Once the utm parameters are defined, if you go to Google Analytics  and check in All Traffic > Referrals, and use a secondary dimension such as Source/Medium, you can then segment your traffic by where it came from, and so get round the loss of referral data.

3. Boosted security

An HTTPS website adds security in a number of ways:

  • It makes ‘man in the middle’ attacks far less likely;
  • It encrypts all communication, protecting browsing history, passwords, financial details, etc;
  • It verifies that the website is the correct one the server is intended to be passing data with.

4. Greater level of customer trust and sales

Finally, as public awareness of the above factors grow, customers will be increasingly reticent to purchase or leave sensitive details on an HTTP site. On checkout pages, HTTPS has been standard for a long time – but the likelihood is that websites will want to demonstrate that the customer journey is secure throughout.

What are the challenges of HTTPS for your website?

The main one is actual implementation and the potential for errors to creep in during that process. Before we look at that, let’s clear up a couple of areas that used to be challenging but are now are far less so:

  • Cost. You will need to obtain an SSL certificate as part of the transition to HTTPS. This certificate contains a key needed to begin a secure session between that website and your browser (it’s called an SSL handshake, and ensures a unique secured connection). Costs are coming down all the time, and new providers such as Let’s Encrypt even offer free certificates.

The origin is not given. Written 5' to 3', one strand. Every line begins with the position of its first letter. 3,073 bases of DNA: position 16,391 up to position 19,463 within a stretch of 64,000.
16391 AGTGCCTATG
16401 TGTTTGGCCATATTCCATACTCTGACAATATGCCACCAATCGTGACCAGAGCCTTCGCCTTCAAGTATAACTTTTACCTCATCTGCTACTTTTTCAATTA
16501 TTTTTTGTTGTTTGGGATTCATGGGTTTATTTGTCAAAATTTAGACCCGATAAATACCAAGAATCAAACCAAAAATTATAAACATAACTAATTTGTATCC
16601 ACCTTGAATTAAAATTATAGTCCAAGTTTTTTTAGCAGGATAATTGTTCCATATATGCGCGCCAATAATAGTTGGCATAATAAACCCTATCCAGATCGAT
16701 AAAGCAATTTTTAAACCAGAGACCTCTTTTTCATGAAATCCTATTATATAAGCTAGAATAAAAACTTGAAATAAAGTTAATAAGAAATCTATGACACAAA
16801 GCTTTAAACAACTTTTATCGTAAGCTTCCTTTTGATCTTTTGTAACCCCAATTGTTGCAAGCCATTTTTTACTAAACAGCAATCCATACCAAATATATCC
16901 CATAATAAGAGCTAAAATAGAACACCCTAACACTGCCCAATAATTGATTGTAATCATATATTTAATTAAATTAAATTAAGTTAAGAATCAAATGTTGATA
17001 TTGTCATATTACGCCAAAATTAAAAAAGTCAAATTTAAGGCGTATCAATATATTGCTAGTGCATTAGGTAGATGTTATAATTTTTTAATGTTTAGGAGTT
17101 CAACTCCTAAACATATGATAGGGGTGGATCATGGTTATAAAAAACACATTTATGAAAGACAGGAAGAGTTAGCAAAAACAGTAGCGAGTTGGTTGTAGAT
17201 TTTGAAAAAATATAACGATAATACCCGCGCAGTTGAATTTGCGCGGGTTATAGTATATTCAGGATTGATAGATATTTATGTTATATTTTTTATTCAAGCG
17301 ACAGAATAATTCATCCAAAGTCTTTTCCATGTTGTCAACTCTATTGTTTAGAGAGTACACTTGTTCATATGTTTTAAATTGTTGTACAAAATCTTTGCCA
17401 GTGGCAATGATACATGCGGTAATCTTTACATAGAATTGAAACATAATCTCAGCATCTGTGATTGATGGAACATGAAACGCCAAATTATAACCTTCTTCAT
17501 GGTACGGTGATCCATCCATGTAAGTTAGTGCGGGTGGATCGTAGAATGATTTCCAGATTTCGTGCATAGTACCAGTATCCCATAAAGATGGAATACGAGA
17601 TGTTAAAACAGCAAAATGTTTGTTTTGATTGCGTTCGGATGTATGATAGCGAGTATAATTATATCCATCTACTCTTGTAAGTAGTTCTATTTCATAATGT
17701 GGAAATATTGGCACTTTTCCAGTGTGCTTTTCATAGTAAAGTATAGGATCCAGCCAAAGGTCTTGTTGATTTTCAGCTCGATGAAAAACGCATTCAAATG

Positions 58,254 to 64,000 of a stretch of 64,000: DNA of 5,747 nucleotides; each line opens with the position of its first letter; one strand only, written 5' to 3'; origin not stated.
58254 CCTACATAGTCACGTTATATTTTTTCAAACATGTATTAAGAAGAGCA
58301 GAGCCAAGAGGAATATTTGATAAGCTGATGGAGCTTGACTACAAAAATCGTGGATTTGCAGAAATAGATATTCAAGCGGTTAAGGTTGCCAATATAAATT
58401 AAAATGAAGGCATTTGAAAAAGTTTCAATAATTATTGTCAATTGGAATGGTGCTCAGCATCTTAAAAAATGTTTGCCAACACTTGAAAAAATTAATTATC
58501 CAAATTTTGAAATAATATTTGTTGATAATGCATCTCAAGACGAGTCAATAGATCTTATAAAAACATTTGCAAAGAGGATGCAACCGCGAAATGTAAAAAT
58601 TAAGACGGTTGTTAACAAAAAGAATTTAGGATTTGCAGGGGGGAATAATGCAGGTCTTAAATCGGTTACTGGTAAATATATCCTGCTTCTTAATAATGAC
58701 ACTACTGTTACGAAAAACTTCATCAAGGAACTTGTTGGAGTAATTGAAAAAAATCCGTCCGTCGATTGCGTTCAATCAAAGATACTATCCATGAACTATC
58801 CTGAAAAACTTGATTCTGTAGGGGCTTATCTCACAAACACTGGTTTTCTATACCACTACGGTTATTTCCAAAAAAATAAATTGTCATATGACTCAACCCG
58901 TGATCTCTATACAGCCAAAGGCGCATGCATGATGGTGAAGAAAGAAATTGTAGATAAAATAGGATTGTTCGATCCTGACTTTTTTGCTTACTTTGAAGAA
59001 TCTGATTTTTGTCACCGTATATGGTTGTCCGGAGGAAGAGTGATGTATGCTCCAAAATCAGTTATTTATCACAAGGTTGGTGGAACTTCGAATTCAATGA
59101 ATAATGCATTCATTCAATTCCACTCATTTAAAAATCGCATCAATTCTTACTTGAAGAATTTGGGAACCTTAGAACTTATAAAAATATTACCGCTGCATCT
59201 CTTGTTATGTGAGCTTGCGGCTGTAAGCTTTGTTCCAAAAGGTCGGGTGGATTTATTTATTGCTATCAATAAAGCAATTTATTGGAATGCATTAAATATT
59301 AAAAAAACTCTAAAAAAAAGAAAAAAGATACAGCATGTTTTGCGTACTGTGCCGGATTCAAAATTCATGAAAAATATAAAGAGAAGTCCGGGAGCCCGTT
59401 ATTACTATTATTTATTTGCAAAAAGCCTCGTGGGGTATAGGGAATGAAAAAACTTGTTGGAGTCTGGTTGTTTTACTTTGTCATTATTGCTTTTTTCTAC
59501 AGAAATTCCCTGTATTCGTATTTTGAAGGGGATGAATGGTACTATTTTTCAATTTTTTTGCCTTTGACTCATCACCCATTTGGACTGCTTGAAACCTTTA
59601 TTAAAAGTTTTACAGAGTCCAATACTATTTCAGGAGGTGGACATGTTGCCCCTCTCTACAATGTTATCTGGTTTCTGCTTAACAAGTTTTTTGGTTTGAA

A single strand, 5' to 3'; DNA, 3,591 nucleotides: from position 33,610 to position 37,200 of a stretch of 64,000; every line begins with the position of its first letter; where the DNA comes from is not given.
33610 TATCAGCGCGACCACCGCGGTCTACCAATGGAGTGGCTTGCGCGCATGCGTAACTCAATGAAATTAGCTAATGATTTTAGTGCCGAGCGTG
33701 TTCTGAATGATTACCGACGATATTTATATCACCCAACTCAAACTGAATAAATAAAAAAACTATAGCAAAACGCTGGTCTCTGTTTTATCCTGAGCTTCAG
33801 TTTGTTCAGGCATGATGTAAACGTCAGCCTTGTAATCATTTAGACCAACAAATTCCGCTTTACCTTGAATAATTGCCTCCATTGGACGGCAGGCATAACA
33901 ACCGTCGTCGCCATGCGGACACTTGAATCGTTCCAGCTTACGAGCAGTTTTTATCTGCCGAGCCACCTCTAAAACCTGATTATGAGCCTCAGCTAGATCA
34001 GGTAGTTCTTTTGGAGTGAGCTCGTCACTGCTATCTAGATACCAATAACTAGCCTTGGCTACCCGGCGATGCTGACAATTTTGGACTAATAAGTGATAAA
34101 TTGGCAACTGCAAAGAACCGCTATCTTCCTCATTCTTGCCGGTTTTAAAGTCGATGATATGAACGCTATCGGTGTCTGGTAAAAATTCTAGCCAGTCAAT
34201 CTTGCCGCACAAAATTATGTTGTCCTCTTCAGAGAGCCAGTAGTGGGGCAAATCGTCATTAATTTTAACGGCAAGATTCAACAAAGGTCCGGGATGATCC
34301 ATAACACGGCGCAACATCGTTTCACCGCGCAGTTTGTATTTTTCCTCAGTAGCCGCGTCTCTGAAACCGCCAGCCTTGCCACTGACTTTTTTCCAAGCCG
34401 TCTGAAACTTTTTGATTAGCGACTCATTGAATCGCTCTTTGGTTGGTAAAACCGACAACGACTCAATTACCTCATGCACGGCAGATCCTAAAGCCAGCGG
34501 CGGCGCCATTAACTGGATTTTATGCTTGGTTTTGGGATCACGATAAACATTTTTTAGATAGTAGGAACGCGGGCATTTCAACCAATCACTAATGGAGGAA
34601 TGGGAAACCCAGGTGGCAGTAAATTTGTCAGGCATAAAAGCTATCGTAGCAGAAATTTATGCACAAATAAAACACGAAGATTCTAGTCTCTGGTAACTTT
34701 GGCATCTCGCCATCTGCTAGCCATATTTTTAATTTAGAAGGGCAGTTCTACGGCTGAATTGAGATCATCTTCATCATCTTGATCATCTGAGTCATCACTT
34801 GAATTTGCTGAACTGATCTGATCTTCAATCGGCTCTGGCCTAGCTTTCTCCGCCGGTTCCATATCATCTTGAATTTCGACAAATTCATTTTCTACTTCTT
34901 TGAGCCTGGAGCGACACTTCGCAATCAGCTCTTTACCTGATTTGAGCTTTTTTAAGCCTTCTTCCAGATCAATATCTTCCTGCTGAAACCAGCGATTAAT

• Site speed. Since HTTPS requires more ‘handshakes’ between servers to establish a secure connection, it was often cited as a factor in slow page load. Nowadays, protocols like SPDY, and HTTP/2 (the second iteration of HTTP, based on SPDY), mean there’s very little tangible difference.

As mentioned, the biggest challenge lies with implementation errors that could cause your website to become much less visible via Google Search. The business of migrating from HTTP to HTTPS is not especially easy, and should probably be handled by a developer and/or SEO specialist – take a look at this checklist to see what’s involved. The migration needs to ensure:

  • That the security certificate is validated and configured correctly;
  • That old HTTP URLs are redirected via a 301 to the equivalent HTTPS URL;
  • That Google can crawl the new HTTPS URLs;
  • That any hard-coded URLs are updated to HTTPS and thus do not break;
  • That an HTTPS XML sitemap is submitted;
  • That all site variants for your website are verified In Google Search Console (eg;;;

Overall, the advantages of an HTTPS website can be considered as outweighing the complexity of set-up. Customer trust, data integrity and the prospect of better search visibility make it something that should be considered by any small business when they next look to update their website.

Were these tips useful? Are you considering the switch to HTTPS, or are you unsure how to use UTM parameters to get better referral data if you’re still on HTTP? Please share your thoughts or leave questions in the comments below.